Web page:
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Opinion

Common cause

SKETCHES - Ana Marie Pamintuan - The Philippine Star

Thanks to the stealthy way proponents are stampeding the nation into Charter change, diverse groups are finding common cause to oppose the Marcos 2.0 administration.

Among the most formidable opponents are all 24 members of the Senate, whose chamber faces the threat of being marginalized or even eliminated through Cha-cha.

Then there’s former president Rodrigo Duterte, still as astonishingly popular among Filipinos as Donald Trump is to the Americans. Equally popular, despite a significant drop in her latest survey ratings, is Duterte’s daughter, Vice President Sara, plus their entire clan and their solid support base in Mindanao as well as large swaths of the Visayas.

Progressive groups are also against Cha-cha, whether economic or political, seeing the further opening up of the economy to foreigners as a threat to domestic producers. These groups are leading mass protests commemorating the 38th anniversary of the people power revolt that toppled Ferdinand Marcos’ dictatorship in 1986, even if his son and namesake did not declare Feb. 25 a holiday.

It’s too bad because easing economic restrictions in the Charter could help entice foreign investors, although this is no silver bullet for all the ills that plague the business environment in the Philippines.

Some quarters in the national security sector are also said to be worried about opening up ownership of schools, mass media and advertising to foreigners, with their concern focused on China and its massive funds for investing overseas.

There are Filipinos who will welcome Harvard, Oxford and other top universities setting up branches in the Philippines. But within national security circles, there are reported grumblings that the Chinese already control TikTok and Zoom (apart from Mischief Reef and Panatag Shoal); do we also want Chinese propaganda in our mass media and advertising materials, and shaping young minds in our schools?

*      *      *

Retired luminaries of the Supreme Court, while not actively opposing Cha-cha, have told the Senate that legislation has already cured many of the provisions in the Charter that restrict foreign ownership of businesses even in several critical sectors.

Why, even those APO fraternity boys in the University of the Philippines picked the anti-Cha-cha cause for their principal message as they marched naked around the Diliman campus at last week’s annual Oblation Run.

Unfazed, members of the House of Representatives, widely suspected to be working for self-serving political rather than economic changes in the 1987 Constitution, filed last Monday Resolution of Both Houses No. 7.

RBH 7, its principal authors explained, was nearly identical to RBH 6, which senators are deliberating on to amend three specific economic provisions in the Constitution.

It’s noteworthy that RBH 7 was filed two days after Senate President Juan Miguel Zubiri urged alumni of the Philippine Military Academy, alma mater of all the coup plotters in this country, to defend the Constitution.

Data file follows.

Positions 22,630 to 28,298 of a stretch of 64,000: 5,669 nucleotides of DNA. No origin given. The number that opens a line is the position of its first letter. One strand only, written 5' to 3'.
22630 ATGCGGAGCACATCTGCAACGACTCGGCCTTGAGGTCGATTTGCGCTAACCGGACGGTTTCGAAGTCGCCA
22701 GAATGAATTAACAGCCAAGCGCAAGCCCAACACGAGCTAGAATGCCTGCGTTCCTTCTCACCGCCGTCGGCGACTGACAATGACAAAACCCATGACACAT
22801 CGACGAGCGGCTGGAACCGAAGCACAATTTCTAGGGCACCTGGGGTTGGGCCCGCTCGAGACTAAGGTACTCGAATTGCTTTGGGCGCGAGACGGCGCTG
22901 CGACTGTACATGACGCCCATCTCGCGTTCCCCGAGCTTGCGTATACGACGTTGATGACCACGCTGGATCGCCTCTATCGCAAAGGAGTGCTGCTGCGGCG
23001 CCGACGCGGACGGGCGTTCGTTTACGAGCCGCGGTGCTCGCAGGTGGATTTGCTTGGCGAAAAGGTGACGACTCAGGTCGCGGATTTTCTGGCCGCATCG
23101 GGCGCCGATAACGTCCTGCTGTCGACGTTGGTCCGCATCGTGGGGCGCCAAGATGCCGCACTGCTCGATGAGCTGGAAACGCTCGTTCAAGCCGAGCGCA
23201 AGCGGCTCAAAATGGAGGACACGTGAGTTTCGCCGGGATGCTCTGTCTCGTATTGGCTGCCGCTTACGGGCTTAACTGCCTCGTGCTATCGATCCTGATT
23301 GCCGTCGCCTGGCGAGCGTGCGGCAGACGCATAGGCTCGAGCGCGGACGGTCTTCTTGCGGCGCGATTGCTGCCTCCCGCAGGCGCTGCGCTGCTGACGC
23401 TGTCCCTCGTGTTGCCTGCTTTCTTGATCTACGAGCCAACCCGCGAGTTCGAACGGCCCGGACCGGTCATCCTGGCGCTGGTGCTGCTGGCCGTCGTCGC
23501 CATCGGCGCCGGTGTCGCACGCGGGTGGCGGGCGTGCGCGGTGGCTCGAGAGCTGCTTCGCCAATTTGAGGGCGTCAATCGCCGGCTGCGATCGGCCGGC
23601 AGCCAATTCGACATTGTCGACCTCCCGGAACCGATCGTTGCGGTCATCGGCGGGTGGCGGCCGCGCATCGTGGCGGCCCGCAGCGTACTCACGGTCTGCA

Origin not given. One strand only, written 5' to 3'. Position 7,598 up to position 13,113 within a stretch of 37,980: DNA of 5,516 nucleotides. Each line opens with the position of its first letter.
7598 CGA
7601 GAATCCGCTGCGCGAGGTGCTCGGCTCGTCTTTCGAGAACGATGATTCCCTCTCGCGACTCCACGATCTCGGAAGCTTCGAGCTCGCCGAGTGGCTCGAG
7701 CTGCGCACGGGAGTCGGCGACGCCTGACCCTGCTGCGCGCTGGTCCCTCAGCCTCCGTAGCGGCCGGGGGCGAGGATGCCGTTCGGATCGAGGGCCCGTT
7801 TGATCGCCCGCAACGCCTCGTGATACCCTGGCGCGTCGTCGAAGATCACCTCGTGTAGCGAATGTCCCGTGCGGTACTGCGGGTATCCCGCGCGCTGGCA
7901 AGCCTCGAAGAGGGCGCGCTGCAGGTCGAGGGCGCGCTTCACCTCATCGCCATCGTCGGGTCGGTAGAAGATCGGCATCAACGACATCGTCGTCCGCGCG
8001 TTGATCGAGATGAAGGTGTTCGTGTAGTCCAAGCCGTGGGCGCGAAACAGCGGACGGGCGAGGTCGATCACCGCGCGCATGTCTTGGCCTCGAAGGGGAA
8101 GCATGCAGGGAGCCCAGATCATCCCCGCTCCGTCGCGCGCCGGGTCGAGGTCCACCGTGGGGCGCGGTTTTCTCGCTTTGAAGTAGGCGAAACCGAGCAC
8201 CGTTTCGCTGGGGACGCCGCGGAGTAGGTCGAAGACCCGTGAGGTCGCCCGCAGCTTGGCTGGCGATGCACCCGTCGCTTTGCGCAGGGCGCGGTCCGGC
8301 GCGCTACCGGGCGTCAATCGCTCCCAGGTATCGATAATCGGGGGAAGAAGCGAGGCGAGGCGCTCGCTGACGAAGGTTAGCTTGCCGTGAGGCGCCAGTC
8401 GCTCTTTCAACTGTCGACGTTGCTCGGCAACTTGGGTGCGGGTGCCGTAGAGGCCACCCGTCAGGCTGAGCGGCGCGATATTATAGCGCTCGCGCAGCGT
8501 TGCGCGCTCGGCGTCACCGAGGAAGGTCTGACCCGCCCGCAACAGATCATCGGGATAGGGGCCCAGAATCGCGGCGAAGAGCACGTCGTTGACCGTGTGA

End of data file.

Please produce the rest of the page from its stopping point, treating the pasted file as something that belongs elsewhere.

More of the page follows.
Congressmen made no secret of their aim of speeding up Charter change through RBH 7. How they intend to speed it up through their latest resolution bears watching. Senators have yet to discuss new rules for constituting a “Senate assembly” to discuss the proposed economic reforms.

On the same day that RBH 7 was filed, President Marcos’ ate, Sen. Imee Marcos, disclosed that about P10 billion of the last-minute insertions made by House members in the 2024 national budget was sourced from the pension funds of government workers, including military and other uniformed personnel.

*      *      *

Senator Imee, who must be seen by her cousin the Speaker as the Wicked Witch of the West, is continuing her probe into the Ayuda para sa Kapos ang Kita Program.

AKAP is a cash dole-out for the “near poor,” to be administered by the Department of Social Welfare and Development, whose officials said they never asked for it, and it was not part of the NEP or national expenditure program prepared for the DSWD.

Senator Imee, who defended the DSWD budget at the Senate, said AKAP was a last-minute insertion by congressmen in the 2024 General Appropriations Act that was not properly discussed during the bicameral conference.

Congressmen have denied that AKAP is being used to finance a continuing signature drive for a people’s initiative to amend the Constitution and emasculate the Senate. Senators seem unconvinced, especially since the person behind the signature drive has said nothing can stop it.

The Commission on Elections has rolled out forms for withdrawing the signatures for the people’s initiative. But a space allotted for explaining the reason for the withdrawal, which the Comelec chief has said is optional, may be spooking people. In case ayuda was given in exchange for one’s signature for the PI, who would admit it?

Yesterday, President Marcos effectively took full responsibility for the Cha-cha push. He told Congress, a supposedly independent and co-equal branch, to do economic Cha-cha “without any fuss,” describing the fuss as “really a storm in a teacup.”

Public distrust has always been the biggest hurdle of Cha-cha proponents. The way the latest initiative is unfolding, the trust deficit is at its worst, and is creating a rallying point for non-administration forces.

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